My apologies, I must have linked this to the wrong writer's grades. No wait, these are definitely Silva's grades.
Silva wasn't as complimentary on Arthur Lynch and Matt Hazel, explaining that Lynch doesn't do anything particularly well and that Hazel is a low-ceiling slot receiver, but he did rave about the Jordan Tripp selection.
In the end, it actually felt like for his gushing about the picks the team made, he might have actually graded them lower than he wanted to, and he gave them a B!
Thomas Galicia, Bleacher Report: B+ Average Grade: B
Averaging out the grades from around the internet (at least the five I gave you today), the Dolphins averaged a B draft.
It's an average I'm at odds with, for I see it as a B+ draft.
My only beef is with the Ja'wuan James pick, and not because of James himself (who will slide comfortably into the starting lineup), but because he could've been had anywhere between five to 10 picks later, along with an additional third-round pick.
The fact that two teams (the New Orleans Saints and Cleveland Browns) traded up after the Dolphins were on the clock at 19 told me that there was a trade to be made. Odds are the Dolphins were spooked that James wouldn't be there, which is fair but also pretty cowardly. I would've taken my chances in that situation if only an extra third rounder was offered though.
The second day of the draft was my favorite day, as the Dolphins wound up picking not only my two favorite players in their draft class, but also two players who were among my top day-two prospects in the entire draft.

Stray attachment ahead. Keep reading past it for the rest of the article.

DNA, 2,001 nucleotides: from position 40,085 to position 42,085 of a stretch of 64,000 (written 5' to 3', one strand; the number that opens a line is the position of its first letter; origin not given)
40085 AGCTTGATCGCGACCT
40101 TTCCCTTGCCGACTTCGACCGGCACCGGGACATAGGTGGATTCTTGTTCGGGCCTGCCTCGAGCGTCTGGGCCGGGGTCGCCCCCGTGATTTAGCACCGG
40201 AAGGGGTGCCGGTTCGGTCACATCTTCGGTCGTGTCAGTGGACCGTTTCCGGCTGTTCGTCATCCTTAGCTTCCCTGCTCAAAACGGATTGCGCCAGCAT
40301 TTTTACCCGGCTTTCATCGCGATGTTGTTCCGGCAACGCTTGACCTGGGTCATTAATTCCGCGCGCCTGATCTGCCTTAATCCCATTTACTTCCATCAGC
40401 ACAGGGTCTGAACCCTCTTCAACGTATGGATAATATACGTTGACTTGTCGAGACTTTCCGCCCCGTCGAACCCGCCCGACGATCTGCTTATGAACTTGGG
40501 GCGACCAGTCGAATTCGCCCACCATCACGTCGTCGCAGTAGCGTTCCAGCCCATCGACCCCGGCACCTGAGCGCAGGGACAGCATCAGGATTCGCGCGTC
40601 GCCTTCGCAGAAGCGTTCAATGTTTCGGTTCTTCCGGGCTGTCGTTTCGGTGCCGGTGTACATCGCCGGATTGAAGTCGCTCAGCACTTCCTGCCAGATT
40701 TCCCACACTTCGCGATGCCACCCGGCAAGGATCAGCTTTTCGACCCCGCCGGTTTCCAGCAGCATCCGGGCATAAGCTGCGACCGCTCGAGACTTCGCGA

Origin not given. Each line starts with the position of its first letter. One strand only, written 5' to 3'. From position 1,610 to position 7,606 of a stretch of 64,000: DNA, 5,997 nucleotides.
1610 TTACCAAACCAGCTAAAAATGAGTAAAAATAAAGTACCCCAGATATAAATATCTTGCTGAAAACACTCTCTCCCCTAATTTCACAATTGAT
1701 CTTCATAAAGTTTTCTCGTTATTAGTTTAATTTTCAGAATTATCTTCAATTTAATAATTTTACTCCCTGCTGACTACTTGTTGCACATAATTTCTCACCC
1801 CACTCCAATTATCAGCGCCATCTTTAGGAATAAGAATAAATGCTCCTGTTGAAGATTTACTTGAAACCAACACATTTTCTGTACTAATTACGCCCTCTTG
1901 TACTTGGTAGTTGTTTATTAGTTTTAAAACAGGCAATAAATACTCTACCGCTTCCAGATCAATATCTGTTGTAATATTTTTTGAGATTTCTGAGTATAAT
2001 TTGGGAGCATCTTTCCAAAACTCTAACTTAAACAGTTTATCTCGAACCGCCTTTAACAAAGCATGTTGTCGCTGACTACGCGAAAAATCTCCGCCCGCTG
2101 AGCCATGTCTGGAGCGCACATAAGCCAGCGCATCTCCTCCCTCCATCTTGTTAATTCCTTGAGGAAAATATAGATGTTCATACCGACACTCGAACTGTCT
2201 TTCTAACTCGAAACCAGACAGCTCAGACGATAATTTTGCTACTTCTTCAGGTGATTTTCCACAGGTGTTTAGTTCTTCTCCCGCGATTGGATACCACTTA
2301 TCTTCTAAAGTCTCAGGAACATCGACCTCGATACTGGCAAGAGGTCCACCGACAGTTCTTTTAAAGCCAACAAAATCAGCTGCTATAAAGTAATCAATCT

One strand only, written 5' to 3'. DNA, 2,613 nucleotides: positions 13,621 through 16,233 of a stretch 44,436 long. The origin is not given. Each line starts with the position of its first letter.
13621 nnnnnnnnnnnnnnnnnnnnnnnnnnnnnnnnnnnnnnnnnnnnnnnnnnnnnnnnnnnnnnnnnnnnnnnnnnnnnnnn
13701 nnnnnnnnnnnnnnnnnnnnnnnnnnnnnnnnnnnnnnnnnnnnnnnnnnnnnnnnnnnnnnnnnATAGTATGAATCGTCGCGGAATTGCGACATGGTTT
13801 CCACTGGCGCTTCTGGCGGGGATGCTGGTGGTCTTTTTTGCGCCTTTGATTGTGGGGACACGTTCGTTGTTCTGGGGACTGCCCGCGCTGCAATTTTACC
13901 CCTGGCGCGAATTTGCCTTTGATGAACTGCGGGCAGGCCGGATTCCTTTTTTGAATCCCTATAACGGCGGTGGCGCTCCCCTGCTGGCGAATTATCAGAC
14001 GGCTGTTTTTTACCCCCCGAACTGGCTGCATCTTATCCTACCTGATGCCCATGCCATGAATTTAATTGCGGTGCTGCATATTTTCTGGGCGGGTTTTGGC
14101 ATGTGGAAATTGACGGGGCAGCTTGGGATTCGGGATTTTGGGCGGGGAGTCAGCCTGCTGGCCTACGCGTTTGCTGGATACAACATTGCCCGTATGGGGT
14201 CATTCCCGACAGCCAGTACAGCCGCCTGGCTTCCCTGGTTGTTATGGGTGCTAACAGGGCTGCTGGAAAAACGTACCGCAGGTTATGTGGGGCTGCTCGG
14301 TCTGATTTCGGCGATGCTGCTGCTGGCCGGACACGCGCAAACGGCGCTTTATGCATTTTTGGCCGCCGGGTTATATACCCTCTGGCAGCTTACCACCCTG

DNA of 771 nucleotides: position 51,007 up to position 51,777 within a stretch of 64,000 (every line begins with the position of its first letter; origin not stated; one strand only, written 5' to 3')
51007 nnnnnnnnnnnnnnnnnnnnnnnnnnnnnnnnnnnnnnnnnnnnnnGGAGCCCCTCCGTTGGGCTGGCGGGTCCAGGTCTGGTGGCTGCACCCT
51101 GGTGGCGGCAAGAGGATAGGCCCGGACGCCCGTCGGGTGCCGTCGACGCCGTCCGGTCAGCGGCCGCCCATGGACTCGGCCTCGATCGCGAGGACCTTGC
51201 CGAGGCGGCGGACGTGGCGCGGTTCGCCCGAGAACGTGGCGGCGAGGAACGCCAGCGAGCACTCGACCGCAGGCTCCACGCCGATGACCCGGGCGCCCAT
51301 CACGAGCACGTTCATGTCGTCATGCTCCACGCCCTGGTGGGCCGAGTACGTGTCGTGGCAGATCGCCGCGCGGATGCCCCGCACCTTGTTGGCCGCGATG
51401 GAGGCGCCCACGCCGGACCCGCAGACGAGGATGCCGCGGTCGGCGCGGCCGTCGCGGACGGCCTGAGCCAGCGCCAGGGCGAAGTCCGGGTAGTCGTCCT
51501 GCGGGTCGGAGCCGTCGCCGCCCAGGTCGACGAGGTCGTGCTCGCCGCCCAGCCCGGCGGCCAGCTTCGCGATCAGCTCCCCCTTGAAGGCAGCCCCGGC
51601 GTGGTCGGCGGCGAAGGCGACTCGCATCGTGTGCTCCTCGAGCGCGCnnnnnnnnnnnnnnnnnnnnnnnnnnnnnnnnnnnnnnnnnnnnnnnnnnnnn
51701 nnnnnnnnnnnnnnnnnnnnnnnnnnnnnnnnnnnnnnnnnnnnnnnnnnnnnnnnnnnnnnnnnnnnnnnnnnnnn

Jarvis Landry is going to quickly become Ryan Tannehill's favorite receiver, and the Anquan Boldin comparisons are actually very spot on. Those are the types of receivers that make for dynamic passing games.
Billy Turner has been one of my favorite players in this draft since the Senior Bowl, and it felt at times like it was destiny that he would be a Dolphin. If you have any doubts about him due to his coming from an FCS school, look up his tape against Kansas State, a game where he man-handled their defense. He'll be great as a guard, and could play tackle as well.
Walt Aiken adds size to the Dolphins secondary, something they will need, especially since Sammy Watkins will reside in the AFC East for the foreseeable future. Arthur Lynch reminds me of a bigger Charles Clay, and gives the Dolphins a red-zone target that can block.
I'll admit, I do not know too much about Matt Hazel and Terrence Fede, but I've heard good things about both. In Hazel's case, I like his size and route running, while Fede is a defensive end that will likely serve as an apprentice in 2014 and learning the ropes under Kacy Rodgers, which is always a good thing.
Then there's Jordan Tripp, who could very well take the job of either Philip Wheeler or Koa Misi. I like his upside.
Overall, it was a solid Dolphins draft that I would've given an A had they traded down in Round 1.